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Deep Insights Into The Future of #Hadoop By @Cutting of @Cloudera



Cloudera’s Doug Cutting delivered a presentation at Hadoop World that outlined key forces driving the data world forward which shed some important insights on where enterprise technology is going. This presentation is summarized and embedded below:

Doug starts with a review of his models for predicting the future and this is important, since every model has strengths and weaknesses. His model for predicting the future of data is to take a linear approach. We know what has happened in the past and can know what is happening now so can make linear predictions on the near term future.



For example, with hardware the past has always been that hardware gets cheaper and transistor counts go up so this cheaper hardware gets more powerful. This power and drop in price applies not just to processors but storage. The prediction this leads us to is a simple one, we will be able to store and process more data in the future and will do so more economically. Why do we care? Turns out that in parallel with this growth in capabilities in hardware is the adoption of technology. We have seen technology invade every element of industry and our personal lives and all this generates data. They leave tracks of what we are doing, what our institutions are succeeding and failing at and give us an image of ourselves and our businesses and if we look at the growth in industries they are greatest when they are automated.

Regarding software, in the past decade we have seen remarkable transition towards open source software as platform technologies. Linux and Android are obvious examples of this. The benefits and drivers for individuals and business are becoming very clear. Consider, for example, the fact that business are now built around technology. It is bad to have your business overly dependent on others in ways that increase risk and this translates to strong pushes for open source technologies. You don’t want your business to be hostage to someone else’s business. Open source avoids this lock-in and does so economically. You pay for the value you receive. So what prediction can we make from this? In the future, platforms for data must be open source. It is a basic requirement.

A key prediction can be made about open source in general and Hadoop specifically. A decade ago Doug Cutting began work on the project that became Hadoop. The community came together and made it reliable. The community enhanced its security. High availability was introduced. Improvements continued and continued. So we can generalize and predict from this. The Hadoop platform, already very capable, will continue to improve.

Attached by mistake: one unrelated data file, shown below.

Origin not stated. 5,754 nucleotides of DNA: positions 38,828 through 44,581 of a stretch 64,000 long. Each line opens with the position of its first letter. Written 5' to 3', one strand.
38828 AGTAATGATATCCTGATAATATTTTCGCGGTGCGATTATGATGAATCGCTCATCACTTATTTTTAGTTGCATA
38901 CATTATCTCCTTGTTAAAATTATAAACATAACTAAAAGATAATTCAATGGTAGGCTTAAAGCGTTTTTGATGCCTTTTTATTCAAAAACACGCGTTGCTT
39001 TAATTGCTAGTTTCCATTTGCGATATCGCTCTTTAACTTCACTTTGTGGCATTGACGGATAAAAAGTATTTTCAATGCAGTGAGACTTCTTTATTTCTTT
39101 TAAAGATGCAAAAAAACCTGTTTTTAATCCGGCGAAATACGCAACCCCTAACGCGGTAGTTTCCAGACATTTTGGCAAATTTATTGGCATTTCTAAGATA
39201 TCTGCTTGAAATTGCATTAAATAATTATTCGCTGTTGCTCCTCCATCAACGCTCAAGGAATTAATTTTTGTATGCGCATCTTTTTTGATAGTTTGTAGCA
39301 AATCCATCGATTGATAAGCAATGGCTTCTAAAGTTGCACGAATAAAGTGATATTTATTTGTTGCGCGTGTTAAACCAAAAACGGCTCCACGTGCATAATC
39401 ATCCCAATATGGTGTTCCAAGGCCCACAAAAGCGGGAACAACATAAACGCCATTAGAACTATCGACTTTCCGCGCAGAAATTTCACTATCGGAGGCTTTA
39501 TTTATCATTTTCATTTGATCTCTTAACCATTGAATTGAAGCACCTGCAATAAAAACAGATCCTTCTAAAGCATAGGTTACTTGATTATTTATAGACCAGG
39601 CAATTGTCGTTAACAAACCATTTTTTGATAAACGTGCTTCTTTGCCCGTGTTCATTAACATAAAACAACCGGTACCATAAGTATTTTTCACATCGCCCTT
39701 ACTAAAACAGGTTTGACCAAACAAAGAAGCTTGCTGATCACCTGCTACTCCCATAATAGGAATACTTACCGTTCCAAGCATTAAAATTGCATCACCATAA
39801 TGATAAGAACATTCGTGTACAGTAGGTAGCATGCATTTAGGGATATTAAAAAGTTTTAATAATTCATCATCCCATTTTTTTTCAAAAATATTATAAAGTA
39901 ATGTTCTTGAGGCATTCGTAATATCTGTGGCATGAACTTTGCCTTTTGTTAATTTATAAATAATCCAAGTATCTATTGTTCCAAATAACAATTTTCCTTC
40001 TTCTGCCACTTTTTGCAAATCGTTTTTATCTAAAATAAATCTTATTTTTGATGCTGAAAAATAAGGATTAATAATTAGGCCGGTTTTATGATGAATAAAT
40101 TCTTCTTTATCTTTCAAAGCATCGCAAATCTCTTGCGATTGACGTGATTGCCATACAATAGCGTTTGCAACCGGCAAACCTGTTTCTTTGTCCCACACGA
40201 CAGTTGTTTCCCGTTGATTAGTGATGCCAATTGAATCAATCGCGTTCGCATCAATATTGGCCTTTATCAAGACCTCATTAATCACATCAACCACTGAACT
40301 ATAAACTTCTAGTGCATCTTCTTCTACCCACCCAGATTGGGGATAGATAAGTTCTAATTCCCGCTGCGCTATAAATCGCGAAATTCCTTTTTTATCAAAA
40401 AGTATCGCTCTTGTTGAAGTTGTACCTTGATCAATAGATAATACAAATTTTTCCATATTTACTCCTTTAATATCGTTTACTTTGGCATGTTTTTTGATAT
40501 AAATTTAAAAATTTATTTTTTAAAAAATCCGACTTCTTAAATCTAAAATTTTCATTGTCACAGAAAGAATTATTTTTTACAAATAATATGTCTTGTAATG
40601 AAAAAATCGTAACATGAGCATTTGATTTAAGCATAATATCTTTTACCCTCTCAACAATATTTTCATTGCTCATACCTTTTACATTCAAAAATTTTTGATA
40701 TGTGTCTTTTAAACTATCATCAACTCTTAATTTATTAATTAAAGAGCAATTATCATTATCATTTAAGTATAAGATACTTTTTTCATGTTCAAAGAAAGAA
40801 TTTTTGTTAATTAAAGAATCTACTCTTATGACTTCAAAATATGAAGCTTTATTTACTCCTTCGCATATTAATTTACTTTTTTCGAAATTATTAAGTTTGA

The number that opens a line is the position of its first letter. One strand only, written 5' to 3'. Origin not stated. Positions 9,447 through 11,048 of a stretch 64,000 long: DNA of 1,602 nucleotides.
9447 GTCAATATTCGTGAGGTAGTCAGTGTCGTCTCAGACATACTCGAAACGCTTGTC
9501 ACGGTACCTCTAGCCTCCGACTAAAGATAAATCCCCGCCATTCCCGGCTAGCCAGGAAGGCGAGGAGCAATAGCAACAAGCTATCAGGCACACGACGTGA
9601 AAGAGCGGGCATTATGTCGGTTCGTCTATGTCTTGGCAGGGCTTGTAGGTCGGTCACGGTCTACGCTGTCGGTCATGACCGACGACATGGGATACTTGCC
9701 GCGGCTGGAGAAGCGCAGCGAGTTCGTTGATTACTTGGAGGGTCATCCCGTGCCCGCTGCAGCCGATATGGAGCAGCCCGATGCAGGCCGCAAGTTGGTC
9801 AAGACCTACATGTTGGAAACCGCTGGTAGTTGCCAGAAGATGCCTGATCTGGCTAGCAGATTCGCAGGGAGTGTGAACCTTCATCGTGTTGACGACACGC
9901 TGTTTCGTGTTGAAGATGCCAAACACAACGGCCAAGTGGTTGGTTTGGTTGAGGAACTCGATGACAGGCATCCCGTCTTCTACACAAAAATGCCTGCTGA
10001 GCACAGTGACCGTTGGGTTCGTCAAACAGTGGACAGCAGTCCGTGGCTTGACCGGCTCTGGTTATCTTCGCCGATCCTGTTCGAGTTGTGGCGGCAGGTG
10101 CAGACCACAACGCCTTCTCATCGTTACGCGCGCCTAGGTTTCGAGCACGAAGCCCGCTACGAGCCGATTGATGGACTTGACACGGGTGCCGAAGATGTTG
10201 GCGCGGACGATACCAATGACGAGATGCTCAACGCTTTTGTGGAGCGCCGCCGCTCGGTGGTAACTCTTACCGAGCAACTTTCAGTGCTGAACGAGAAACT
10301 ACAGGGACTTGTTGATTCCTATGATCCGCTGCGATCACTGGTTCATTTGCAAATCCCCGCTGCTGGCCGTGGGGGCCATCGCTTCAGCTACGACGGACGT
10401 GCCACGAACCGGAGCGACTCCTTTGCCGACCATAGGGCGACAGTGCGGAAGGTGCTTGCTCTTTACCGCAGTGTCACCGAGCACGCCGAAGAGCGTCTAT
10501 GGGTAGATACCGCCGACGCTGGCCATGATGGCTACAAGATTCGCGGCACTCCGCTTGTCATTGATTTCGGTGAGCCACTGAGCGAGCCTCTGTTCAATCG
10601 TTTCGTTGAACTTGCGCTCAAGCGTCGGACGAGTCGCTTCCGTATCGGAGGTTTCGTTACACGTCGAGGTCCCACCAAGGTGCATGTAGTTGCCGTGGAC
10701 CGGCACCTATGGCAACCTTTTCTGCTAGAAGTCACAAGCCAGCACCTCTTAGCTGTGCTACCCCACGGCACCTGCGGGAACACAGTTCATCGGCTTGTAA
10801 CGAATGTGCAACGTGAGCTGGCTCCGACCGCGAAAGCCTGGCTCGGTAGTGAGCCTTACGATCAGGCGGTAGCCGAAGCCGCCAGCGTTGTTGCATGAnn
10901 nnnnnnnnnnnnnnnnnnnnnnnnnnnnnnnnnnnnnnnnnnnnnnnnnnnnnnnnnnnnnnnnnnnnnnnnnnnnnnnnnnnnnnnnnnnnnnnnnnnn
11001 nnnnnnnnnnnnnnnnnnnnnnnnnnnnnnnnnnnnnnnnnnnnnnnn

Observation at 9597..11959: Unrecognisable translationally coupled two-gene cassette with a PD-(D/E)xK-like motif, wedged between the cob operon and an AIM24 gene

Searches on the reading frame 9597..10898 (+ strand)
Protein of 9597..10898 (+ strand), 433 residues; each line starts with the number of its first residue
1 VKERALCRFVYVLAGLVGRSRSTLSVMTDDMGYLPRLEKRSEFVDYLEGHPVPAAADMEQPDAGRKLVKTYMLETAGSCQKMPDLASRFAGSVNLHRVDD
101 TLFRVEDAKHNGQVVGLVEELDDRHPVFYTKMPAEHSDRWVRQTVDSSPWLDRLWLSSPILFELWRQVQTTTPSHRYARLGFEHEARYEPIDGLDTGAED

What has been happening around Hadoop? We have seen innovation around this platform. It started as a background component and with frameworks around it became easier to use, then new capabilities like HBase, Impala and Search. It is now very capable. The prediction to make: more and more types of workloads will be supported.

What does this mean for us all? The fact is that Hadoop now dominates in the Big Data space. It is no longer the place you come to to process data, it is the locus of your enterprise data. It lets data be shared and hardware resources be shared. People are taking workloads out of silos and bringing them into Hadoop.  We are seeing this used as an enterprise data hub.

On the topic of transactions on data: Transactions have long been thought to be out of scope for Hadoop. Doug believes this is clearly an important class of workload that is not served by the current Hadoop platform. A year ago Google published another paper describing their internal system they built for internal use that does this, demonstrating this is possible. In the past when we have seen this is possible, in two years it happens. The prediction: it is inevitable. It will come to this platform.

In Conclusion: Hadoop is playing its role as the center of an enterprise data hub. We are in the middle of a revolution in data. Revolutions can be scary times. But Hadoop provides a clear path that will endure, supporting a wide variety of workloads. Have no fear. Be comfortable adopting Hadoop.


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More Stories By Bob Gourley

Bob Gourley writes on enterprise IT. He is a founder of Crucial Point and publisher of